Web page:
• Examples of target variables: distance to mineralization, ore grade, acid consumption, metal recovery rate, acid generation and neutralization potential, metals leaching potential
  • Examples of predictor variables: whole rock chemistry (major element oxides / trace elements) and mineralogy

Once the machine learning model has identified the assay characteristics of the target variables in the training dataset, it then tries to predict target variables values in the predictor dataset based on assay chemistry. Since the classification for each borehole interval in the predictor dataset is already known, the accuracy of the machine learning predictions can be compared against the actual classification. If the predictive accuracy is low, additional steps can be taken to improve accuracy. In this sense, the machine learning process is iterative.

Still confused about how machine learning works? Schedule a free presentation for your organization.

Life Cycle Geo Expertise

Why Life Cycle Geo?

A typical data science project requires deep expertise in three broad areas:

  1. Machine learning expertise
  2. Domain expertise
  3. IT engineering

Successful execution of a machine learning project requires strength in each of these three areas. Life Cycle Geo has significant experience in all three:

  • Data science: LCG has successfully executed numerous projects requiring unsupervised (dimensionality reduction, clustering, data structure analysis) and supervised (classification, regression, anomaly detection) learning techniques for both structured and unstructured datasets, as well as those requiring other advanced statistical, machine learning and data visualization methods.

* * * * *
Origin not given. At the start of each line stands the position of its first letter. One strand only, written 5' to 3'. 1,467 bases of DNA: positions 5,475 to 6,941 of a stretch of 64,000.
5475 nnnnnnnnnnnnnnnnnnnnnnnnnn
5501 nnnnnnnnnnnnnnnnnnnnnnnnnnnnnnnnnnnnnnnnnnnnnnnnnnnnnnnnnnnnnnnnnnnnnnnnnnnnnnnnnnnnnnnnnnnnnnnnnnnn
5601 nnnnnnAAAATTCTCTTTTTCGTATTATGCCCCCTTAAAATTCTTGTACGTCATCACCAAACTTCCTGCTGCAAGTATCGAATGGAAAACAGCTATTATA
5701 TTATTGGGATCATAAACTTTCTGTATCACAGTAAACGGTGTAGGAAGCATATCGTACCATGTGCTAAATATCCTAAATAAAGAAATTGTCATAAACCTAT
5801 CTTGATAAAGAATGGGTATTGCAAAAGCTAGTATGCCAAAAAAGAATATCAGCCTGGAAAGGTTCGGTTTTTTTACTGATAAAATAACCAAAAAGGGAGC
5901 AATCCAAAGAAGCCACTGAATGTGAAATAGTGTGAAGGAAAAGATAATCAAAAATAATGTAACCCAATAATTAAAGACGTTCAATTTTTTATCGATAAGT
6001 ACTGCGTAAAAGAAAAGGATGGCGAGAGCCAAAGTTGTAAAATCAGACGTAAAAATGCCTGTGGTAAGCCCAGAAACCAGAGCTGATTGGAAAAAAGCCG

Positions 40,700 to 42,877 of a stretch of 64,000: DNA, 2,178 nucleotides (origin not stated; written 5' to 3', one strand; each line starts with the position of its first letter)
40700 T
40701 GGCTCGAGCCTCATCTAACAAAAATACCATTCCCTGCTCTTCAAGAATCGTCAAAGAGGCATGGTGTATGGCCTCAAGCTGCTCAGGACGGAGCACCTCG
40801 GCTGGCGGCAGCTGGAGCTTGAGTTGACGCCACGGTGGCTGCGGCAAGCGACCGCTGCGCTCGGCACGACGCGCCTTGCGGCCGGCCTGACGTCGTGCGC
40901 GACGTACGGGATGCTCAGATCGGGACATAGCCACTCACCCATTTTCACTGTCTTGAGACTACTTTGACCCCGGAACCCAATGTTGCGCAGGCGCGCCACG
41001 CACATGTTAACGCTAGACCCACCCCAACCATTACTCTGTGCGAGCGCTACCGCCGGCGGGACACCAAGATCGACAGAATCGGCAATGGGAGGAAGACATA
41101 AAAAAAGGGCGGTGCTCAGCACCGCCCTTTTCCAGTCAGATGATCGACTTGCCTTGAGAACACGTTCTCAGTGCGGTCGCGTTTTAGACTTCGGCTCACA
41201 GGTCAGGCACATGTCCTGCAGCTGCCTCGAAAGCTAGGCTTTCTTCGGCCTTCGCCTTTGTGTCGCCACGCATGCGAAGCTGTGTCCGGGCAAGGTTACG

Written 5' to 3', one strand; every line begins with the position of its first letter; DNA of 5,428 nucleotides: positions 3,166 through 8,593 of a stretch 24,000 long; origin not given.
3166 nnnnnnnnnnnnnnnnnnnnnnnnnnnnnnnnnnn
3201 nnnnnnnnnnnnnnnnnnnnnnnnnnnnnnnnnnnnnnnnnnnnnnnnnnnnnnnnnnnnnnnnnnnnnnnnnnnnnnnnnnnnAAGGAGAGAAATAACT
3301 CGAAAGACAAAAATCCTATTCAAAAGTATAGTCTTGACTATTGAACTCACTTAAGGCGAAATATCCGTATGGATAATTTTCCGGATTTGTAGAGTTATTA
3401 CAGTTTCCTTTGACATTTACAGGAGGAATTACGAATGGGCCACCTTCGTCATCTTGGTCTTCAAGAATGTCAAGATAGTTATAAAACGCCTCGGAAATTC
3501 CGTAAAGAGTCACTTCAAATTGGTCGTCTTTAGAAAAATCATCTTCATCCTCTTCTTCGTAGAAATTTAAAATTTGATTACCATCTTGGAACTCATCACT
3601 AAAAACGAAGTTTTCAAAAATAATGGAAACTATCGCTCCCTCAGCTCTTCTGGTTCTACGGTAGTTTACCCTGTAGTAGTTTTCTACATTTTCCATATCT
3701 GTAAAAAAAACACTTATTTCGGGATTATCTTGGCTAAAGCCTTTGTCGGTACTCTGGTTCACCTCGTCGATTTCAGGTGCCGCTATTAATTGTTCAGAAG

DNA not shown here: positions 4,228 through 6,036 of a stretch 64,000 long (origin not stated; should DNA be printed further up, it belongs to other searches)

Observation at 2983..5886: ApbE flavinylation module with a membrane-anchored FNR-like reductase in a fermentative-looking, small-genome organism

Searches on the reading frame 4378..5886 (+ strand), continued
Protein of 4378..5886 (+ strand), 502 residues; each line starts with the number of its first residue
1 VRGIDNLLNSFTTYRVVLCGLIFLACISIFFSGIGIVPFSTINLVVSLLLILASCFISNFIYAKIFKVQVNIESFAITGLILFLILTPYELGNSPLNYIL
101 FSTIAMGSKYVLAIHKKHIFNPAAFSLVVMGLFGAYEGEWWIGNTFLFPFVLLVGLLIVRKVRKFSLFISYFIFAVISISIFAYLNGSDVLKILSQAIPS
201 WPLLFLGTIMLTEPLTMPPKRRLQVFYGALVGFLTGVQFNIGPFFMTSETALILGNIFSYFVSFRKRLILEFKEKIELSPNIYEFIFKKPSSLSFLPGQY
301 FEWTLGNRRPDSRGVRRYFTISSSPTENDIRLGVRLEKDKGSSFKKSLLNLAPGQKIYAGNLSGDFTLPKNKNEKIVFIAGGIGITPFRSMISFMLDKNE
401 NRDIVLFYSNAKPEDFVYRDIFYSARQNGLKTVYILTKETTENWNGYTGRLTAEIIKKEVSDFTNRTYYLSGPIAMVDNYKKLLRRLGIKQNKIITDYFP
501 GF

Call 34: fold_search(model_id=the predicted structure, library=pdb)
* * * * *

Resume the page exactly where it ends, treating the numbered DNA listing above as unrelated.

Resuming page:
• Domain expertise: LCG has worked across the project life cycle for numerous clients, and specializes in developing an advanced, site-specific understanding of geologic material characteristics, and effectively applying this understanding to data science projects.
  • IT: LCG and its partners are able to deliver solutions to scale as project needs warrant. We have experience working on projects of all sizes, from small Excel-based datasets that are analyzed using simple R or Python scripting platforms to large image databases hosted and evaluated in cloud-based environments such as Microsoft Azure.
Learn more about how Life Cycle Geo can help you execute your next data science project